With $225 million of fresh capital on the way, Umpqua Holdings Corp. in Portland, Ore., is on the lookout to buy failed banks — both in its market area and beyond.

Ray Davis, Umpqua's president and chief executive officer, said in an interview Friday that it would target banks with assets of $500 million to $3 billion coming from the Federal Deposit Insurance Corp.

"The acquisitions we would look at would all be FDIC-assisted deals," he said.

His $8.8 billion-asset company announced a stock offering Tuesday and upsized it by almost 30% two days later.

The offering is expected to close this week.

Only a month ago, Davis had told investors that Umpqua did not expect to do a capital raise until its stock price improved, because it would be too dilutive. Its shares had been trading below $8 each, less than tangible book value.

But after a subsequent surge — the shares rose by a third — Umpqua decided to proceed.

"The stock rebounded very nicely," Davis said Friday. "Things have changed in the market, and we were able to take advantage of that."

Brett Rabatin, an analyst at Sterne, Agee & Leach Inc. in Nashville, said the additional capital will increase Umpqua's tangible common equity ratio, from 6.4%, to 9.1%.

Given that healthy capital cushion, Rabatin said, he would not be surprised to see Umpqua announce a bank acquisition in the next six months.

"I wouldn't say it will be a certainty, but it is highly likely," he said. "There are going to be quite a few opportunities to acquire, via assisted transactions, some meaningful branches, loans and deposits — and if the price is right then they don't want to miss the opportunity to do so."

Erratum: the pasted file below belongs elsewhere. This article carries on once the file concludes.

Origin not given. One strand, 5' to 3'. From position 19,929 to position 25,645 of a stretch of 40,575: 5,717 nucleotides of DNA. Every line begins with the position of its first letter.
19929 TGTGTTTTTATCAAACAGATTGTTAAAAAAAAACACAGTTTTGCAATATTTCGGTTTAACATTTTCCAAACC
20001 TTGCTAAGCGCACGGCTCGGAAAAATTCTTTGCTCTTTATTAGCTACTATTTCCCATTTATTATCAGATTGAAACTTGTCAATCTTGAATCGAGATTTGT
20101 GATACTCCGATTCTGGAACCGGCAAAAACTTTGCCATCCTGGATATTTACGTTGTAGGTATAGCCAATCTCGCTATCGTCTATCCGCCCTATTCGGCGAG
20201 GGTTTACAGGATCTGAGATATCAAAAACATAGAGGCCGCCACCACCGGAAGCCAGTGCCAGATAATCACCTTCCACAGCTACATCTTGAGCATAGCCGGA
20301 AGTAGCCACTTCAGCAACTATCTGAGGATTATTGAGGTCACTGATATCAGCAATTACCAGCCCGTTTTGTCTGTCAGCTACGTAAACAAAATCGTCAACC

On last month's earnings conference call, Davis also had discussed Umpqua's appetite for deals.

Besides targets in its current market, the company is willing to consider a foray into the Puget Sound area to the north — or elsewhere.

"I don't buy into the theory necessarily that a transaction has to be either in a footprint or in contiguous markets," Davis said. "I don't think that necessarily flows anymore. It boils back to the strategic rationale of the transaction of the market we're getting into and does it make sense for potential growth for us."

Still, Chris Stulpin, an analyst at D.A. Davidson & Co., said Davis is unlikely to go too far afield.

"I don't see him going into Montana," he said. "He may go within a reasonable reach of the footprint, but I don't think he would go too far outside it."

Stulpin said the capital "solidifies" Umpqua as a consolidator in the Pacific Northwest.

It also sets the stage for the company to repay the $214 million it received under the Treasury Department's Troubled Asset Relied Program.

Umpqua said it would consider using the proceeds to redeem the government's preferred shares.

"I am assuming they will pay back Tarp in 2009 and be free of Tarp dividends in 2010," Stulpin said.

Better-than-expected results in the second quarter contributed to Umpqua's stock rally.

After paying dividends on the preferred shares, Umpqua earned $4.4 million, or 7 cents a share, in the second quarter, down 56% from a year earlier. Analysts had expected it to post a loss of 10 cents a share.

Its nonperforming assets increased to 1.71% of total assets, from 1.25%.

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